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U-2 spy plane caused widespread shutdown of U.S. flights: report

U-2
U-2

LOS ANGELES (Reuters) - A U-2 spy plane caused a computer glitch at a California air traffic control center that led officials to halt takeoffs on Wednesday at several airports in the Southwestern United States and ground planes bound for the region from other parts of the country, NBC reported on Saturday.

The computer problem at a Federal Aviation Administration center slowed the journeys of tens of thousands of arriving and departing passengers at Los Angeles International Airport, one of the busiest in the country.

Bob Hope Airport in Burbank, California, John Wayne Airport in Santa Ana, California, and McCarran International Airport in Las Vegas were among other facilities affected by the order to keep planes grounded.

So were flights in other parts of the country that were bound for the wide swath of airspace in the Southwestern United States managed by the FAA's Los Angeles Air Route Traffic Control Center.

The FAA has released few details on the nature of the problem that caused its officials to halt flights.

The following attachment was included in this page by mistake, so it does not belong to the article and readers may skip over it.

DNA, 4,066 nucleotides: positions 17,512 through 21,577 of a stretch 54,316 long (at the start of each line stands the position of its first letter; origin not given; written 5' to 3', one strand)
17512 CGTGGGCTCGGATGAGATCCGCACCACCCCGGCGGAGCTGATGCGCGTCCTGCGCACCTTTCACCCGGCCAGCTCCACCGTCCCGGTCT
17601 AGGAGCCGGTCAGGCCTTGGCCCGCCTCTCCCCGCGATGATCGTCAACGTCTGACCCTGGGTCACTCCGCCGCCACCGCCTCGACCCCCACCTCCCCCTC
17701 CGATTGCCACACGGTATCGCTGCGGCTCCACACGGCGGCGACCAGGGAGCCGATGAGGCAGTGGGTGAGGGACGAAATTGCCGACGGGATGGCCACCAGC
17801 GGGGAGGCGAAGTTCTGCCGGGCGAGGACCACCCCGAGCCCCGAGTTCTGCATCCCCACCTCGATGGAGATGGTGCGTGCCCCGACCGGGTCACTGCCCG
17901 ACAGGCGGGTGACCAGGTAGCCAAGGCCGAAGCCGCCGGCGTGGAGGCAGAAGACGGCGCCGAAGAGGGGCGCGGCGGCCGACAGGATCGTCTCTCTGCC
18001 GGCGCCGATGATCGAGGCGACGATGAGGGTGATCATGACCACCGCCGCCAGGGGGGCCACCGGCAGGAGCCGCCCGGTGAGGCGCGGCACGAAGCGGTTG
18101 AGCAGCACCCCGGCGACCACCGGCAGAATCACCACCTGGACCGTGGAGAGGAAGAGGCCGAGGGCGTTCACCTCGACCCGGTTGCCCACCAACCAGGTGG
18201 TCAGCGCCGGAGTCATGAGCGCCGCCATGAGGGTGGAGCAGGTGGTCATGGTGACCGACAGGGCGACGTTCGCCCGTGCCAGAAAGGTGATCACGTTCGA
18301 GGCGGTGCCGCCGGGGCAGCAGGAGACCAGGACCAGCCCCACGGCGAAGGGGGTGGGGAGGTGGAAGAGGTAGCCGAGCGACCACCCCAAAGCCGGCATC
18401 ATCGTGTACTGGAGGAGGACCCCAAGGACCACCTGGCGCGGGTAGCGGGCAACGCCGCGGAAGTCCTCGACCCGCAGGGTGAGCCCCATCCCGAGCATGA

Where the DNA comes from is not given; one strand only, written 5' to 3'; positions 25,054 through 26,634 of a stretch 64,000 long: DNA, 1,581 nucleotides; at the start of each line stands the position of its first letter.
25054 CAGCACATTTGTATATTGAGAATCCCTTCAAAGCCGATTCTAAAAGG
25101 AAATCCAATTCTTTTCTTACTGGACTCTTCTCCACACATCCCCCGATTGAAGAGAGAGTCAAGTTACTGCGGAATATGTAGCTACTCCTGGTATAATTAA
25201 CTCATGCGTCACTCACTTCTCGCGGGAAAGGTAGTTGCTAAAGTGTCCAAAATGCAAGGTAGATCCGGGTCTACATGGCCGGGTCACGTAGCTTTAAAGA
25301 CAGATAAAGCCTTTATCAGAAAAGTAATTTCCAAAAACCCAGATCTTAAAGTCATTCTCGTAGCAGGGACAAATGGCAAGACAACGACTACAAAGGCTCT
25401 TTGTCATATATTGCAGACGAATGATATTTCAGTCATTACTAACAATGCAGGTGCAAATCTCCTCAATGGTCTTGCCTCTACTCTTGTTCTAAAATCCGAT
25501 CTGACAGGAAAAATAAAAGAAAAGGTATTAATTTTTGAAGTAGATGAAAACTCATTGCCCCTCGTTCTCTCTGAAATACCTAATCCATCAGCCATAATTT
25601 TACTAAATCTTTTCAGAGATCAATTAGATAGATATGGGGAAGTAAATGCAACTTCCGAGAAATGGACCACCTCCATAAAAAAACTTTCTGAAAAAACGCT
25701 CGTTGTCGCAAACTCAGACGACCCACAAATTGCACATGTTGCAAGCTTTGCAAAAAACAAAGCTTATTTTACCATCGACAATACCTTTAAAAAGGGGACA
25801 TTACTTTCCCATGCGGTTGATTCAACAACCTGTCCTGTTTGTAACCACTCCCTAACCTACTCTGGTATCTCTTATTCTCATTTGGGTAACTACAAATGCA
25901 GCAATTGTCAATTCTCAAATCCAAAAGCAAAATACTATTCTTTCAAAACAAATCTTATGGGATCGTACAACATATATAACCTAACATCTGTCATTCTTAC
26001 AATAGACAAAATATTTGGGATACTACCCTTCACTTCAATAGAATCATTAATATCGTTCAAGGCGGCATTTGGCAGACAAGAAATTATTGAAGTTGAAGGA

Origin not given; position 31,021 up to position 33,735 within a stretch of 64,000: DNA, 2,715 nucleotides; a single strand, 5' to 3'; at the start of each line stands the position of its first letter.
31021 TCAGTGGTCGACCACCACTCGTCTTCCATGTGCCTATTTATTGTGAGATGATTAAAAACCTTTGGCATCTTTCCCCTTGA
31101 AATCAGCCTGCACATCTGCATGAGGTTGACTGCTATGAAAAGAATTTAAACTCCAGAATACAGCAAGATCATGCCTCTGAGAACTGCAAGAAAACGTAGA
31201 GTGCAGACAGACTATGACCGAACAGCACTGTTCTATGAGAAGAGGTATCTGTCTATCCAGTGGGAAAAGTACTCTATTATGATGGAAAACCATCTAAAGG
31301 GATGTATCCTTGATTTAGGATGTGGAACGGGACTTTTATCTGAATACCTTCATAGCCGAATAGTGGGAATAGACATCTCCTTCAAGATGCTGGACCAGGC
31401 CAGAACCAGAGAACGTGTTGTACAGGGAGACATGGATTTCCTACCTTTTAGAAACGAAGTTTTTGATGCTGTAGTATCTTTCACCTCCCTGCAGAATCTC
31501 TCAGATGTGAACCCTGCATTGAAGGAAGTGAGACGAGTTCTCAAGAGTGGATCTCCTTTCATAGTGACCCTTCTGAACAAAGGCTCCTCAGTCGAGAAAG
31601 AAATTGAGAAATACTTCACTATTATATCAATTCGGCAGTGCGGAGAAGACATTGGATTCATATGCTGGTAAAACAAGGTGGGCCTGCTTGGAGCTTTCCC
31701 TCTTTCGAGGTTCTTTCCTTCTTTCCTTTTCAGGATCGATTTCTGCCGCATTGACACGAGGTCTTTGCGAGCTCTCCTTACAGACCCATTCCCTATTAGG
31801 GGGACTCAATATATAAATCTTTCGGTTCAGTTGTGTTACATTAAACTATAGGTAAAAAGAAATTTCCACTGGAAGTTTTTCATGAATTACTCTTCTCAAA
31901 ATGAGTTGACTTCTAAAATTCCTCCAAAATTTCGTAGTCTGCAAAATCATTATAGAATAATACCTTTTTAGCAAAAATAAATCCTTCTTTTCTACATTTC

The Pentagon could not immediately be reached for comment.

NBC, citing unnamed sources, reported a U-2, a Cold War-era spy plane still in use by the U.S. military, passed through air space monitored by the Los Angeles Air Route Traffic Control Center and appears to have overloaded a computer system at the center.

Computers at the center began operations to prevent the U-2 from colliding with other aircraft, even though the U-2 was flying at an altitude of 60,000 feet and other airplanes passing through the region's air space were miles below, NBC reported.

Sources told NBC News the U-2 plane had a U.S. Defense Department flight plan. "It was a 'Dragon Lady,'" one source told NBC, using the nickname for the plane.

FAA spokeswoman Lynn Lunsford would not comment on whether the computer problem at the agency's center on Wednesday was caused by a U-2 flight.

"We aren't confirming anything beyond what we already said about it being a software issue that we corrected," Lunsford said in an email to Reuters.

(Reporting by Alex Dobuzinskis; Editing by Peter Cooney)

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